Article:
Does Checkers have simpler rules than Go?

I’ve seen var­i­ous con­tenders for the ti­tle of sim­plest ab­stract game that’s in­ter­est­ing enough that a pro­fes­sional com­mu­nity could rea­son­ably play it full time. While Go prob­a­bly has the best ra­tio of in­ter­est to com­plex­ity, Check­ers and Dots and Boxes might be sim­pler while re­main­ing suffi­ciently in­ter­est­ing. [1] But is Check­ers ac­tu­ally sim­pler than Go? If so, how much? How would we de­cide this?

Ini­tially you might ap­proach this by writ­ing out rules. There’s an el­e­gant set for Go and I wrote some for Check­ers, but English is a very flex­ible lan­guage. Per­haps my rules are un­der­speci­fied? Per­haps they’re overly ver­bose? It’s hard to say.

A more ob­jec­tive test is to write a com­puter pro­gram that im­ple­ments the rules. It needs to de­ter­mine whether moves are valid, and iden­tify a win­ner. The shorter the com­puter pro­gram, the sim­pler the rules of the game. This only gives you an up­per bound on the com­plex­ity, be­cause some­one could come along and write a shorter one, but in gen­eral we ex­pect that shorter pro­grams im­ply shorter pos­si­ble pro­grams.

To in­ves­ti­gate this, I wrote ones for each of the three games. I wrote them quickly, and they’re kind of terse, but they rep­re­sent the rules as effi­ciently as I could figure out. The one for Go is based off Tromp’s defi­ni­tion of the rules while the other two im­ple­ment the rules as they are in my head. This prob­a­bly gives an ad­van­tage to Go be­cause those rules had a lot of care go into them, but I’m not sure how much of one.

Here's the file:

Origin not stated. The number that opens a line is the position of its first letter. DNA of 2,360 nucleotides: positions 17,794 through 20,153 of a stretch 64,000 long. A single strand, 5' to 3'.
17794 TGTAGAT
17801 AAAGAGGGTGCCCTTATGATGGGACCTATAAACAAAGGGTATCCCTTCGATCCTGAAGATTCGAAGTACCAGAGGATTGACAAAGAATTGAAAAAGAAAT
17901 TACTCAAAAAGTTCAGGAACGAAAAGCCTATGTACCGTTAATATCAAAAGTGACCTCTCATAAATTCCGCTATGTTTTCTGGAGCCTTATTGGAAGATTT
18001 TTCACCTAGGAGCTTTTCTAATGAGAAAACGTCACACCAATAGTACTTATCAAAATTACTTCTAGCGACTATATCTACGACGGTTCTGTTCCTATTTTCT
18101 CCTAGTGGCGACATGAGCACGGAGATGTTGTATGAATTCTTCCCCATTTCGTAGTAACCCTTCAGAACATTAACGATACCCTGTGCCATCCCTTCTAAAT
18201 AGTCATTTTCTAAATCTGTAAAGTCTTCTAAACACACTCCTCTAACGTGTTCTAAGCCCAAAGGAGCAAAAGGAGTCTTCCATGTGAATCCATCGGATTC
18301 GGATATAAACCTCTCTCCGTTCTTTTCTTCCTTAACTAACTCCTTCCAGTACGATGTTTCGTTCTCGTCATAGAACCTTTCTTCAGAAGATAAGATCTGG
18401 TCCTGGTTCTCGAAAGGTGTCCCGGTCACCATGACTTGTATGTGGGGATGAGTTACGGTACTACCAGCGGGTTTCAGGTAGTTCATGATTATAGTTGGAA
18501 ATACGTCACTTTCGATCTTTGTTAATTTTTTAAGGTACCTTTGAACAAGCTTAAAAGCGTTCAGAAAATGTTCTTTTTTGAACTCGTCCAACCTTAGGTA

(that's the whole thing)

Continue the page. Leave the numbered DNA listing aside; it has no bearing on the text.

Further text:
The pro­grams as writ­ten have some ex­cess in­for­ma­tion, such as com­ments, vaguely friendly er­ror mes­sages, whites­pace, and mean­ingful vari­able names. I took a js­com­piler-like pass over them to re­move as much of this as pos­si­ble, and mak­ing them nearly un­read­able in the pro­cess. Then I ran them through a lossless com­pres­sor, gzip, and com­puted their sizes:

  • Check­ers: 648 bytes

  • Dots and Boxes: 505 bytes

  • Go: 596 bytes

(The pro­grams are on github. If you have sug­ges­tions for sim­plify­ing them fur­ther, send me a pull re­quest.)

[1] Go is the most in­ter­est­ing of the three, and has stood up to cen­turies of anal­y­sis and play, but Dots and Boxes is sur­pris­ingly com­plex (pdf) and there used to be pro­fes­sional Check­ers play­ers. (I’m hav­ing a re­mark­ably hard time de­ter­min­ing if there are still Check­ers pro­fes­sion­als.)

I also posted this on my blog.